Madam CJ Walker’s Gospel of Giving
Black Women’s Philanthropy during Jim Crow
Madam C. J. Walker’s Gospel of Giving tells the story of the origins and evolution of one woman’s generosity, but it was (and is) not her story alone. It is also the story of a people and how their generosity helped them navigate and ultimately overcome powerful and externally imposed constraints. This book provides a window into the evolution of black women’s philanthropy during the critical turn-of-the-century period, which sets the stage for the coming civil-rights movement and provides the historical grounding for giving by African Americans today.
Madam C. J. Walker’s Gospel of Giving and Black Women’s Philanthropy during Jim Crow presents the first comprehensive story of Walker’s philanthropic giving arguing that she was a significant philanthropist who challenged Jim Crow and serves as a foremother of African American philanthropy today.
Born Sarah Breedlove (1867-1919) to formerly enslaved parents on a cotton plantation during Reconstruction, Madam C. J. Walker became a beauty culture entrepreneur known as America’s “first self-made female millionaire.”
A great African American and American philanthropist who practiced a distinctive racialised and gendered approach to giving that relieved immediate felt-needs in her community and thwarted the systemic oppression of the Jim Crow system in America, Walker’s “embodied” philosophy of philanthropy as a “gospel of giving” started in her twenties when she was a poor, suffering migrant in St. Louis, and expanded as she gradually acquired wealth and other resources over time.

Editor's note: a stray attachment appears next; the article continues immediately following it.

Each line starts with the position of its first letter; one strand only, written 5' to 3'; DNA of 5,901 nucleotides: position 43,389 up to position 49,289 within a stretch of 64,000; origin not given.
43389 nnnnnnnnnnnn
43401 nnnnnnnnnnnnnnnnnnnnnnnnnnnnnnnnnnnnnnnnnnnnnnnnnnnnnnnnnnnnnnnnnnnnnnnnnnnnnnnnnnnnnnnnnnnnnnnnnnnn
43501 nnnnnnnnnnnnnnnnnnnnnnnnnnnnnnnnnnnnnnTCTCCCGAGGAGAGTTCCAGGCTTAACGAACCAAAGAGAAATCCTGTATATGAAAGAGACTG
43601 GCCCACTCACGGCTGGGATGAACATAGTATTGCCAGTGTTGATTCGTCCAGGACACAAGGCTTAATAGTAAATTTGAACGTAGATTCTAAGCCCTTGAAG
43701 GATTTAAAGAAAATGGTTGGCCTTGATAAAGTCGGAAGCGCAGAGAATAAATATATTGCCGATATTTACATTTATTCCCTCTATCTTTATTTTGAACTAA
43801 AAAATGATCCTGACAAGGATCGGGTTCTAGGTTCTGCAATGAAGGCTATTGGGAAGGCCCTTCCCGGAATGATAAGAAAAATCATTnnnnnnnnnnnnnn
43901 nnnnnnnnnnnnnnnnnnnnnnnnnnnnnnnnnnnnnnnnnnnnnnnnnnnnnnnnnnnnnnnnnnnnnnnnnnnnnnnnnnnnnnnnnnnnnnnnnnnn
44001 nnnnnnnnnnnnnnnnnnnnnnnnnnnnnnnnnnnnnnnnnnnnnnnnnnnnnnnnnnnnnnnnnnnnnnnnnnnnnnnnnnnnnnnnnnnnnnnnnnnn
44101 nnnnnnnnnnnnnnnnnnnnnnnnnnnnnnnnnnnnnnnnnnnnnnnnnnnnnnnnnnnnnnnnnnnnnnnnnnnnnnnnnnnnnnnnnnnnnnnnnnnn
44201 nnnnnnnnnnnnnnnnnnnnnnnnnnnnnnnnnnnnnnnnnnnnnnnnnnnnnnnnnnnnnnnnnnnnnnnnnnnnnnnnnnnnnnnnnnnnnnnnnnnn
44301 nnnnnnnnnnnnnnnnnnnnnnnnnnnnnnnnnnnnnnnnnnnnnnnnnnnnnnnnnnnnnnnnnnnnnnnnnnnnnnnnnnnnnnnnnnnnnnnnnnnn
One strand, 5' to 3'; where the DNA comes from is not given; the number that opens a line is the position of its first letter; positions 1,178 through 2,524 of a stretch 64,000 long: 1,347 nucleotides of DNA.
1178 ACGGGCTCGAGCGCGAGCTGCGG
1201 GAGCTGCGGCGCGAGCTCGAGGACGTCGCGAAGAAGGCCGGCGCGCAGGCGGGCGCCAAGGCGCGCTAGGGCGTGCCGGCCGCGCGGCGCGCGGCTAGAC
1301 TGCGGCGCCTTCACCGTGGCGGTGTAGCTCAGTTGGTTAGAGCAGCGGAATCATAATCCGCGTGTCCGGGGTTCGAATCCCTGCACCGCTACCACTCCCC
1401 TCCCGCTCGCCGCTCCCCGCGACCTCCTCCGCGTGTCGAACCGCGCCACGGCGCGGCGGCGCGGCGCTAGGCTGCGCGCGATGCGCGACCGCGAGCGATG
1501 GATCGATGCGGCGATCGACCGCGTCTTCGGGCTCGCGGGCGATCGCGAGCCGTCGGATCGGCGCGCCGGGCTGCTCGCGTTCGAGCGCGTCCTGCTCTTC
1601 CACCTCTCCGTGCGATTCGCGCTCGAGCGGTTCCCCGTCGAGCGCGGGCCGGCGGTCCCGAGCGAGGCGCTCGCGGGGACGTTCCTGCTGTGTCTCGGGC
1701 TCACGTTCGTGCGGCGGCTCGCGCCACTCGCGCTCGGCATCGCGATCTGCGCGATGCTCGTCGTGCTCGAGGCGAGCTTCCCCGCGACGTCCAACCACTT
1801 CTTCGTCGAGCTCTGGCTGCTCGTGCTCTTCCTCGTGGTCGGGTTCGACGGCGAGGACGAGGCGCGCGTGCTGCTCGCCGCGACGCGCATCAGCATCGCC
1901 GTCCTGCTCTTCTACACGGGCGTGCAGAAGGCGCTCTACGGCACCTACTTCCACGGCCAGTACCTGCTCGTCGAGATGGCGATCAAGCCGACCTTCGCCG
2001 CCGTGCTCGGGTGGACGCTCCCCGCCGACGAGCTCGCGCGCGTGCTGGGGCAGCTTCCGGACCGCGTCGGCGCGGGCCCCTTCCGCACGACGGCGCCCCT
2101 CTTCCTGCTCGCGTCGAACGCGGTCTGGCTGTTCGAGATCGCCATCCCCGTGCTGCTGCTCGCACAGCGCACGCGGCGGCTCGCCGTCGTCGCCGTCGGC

Ultimately, Walker worked to give to black people—particularly black women—some of what Jim Crow had taken away from them. In the process, she became a significant American philanthropist and a foremother of black philanthropy today.
About the author
Tyrone McKinley Freeman is an award-winning scholar and teacher who serves as Assistant Professor of Philanthropic Studies and Director of Undergraduate Programs at the Indiana University Lilly Family School of Philanthropy. His research focuses on the history of African American philanthropy, philanthropy in communities of colour, the history of American philanthropy, and philanthropy and fundraising in higher education.
“When my book, On Her Own Ground: The Life and Times of Madam C. J. Walker, was published almost two decades ago, I hoped there would be other scholars who would expand on what I had written. I intentionally included voluminous endnotes with citations and primary sources as breadcrumbs for those who wished to learn more and who had the curiosity to dig more deeply. Freeman has exceeded my expectation by exploring new dimensions of Walker as a philanthropist and as an educator. His work opens the doors for a more inclusive and more meaningful analysis so that black philanthropy is a feature rather than a footnote of American philanthropy.”
Award-winning journalist, news producer, and Madam C. J. Walker’s great-great granddaughter
“This is no simple story of Madam Walker’s charitable giving. Instead, by spanning the course of Walker’s remarkable life from the daughter of enslaved parents to beauty culture mogul, Tyrone McKinley Freeman’s brilliant and impeccably researched book demonstrates that wealth did not drive Walker to give, but that she was the embodiment of a much longer, though often hidden, tradition of black philanthropy. This book will forever change the way we understand Walker’s importance and provides a much needed context for contemporary calls for economic justice.”
Tiffany Gill, author of Beauty Shop Politics: African American Women’s Activism in the Beauty Industry
WATCH: Madam C.J. Walker’s Gospel of Giving: Black Women’s Philanthropy during Jim Crow
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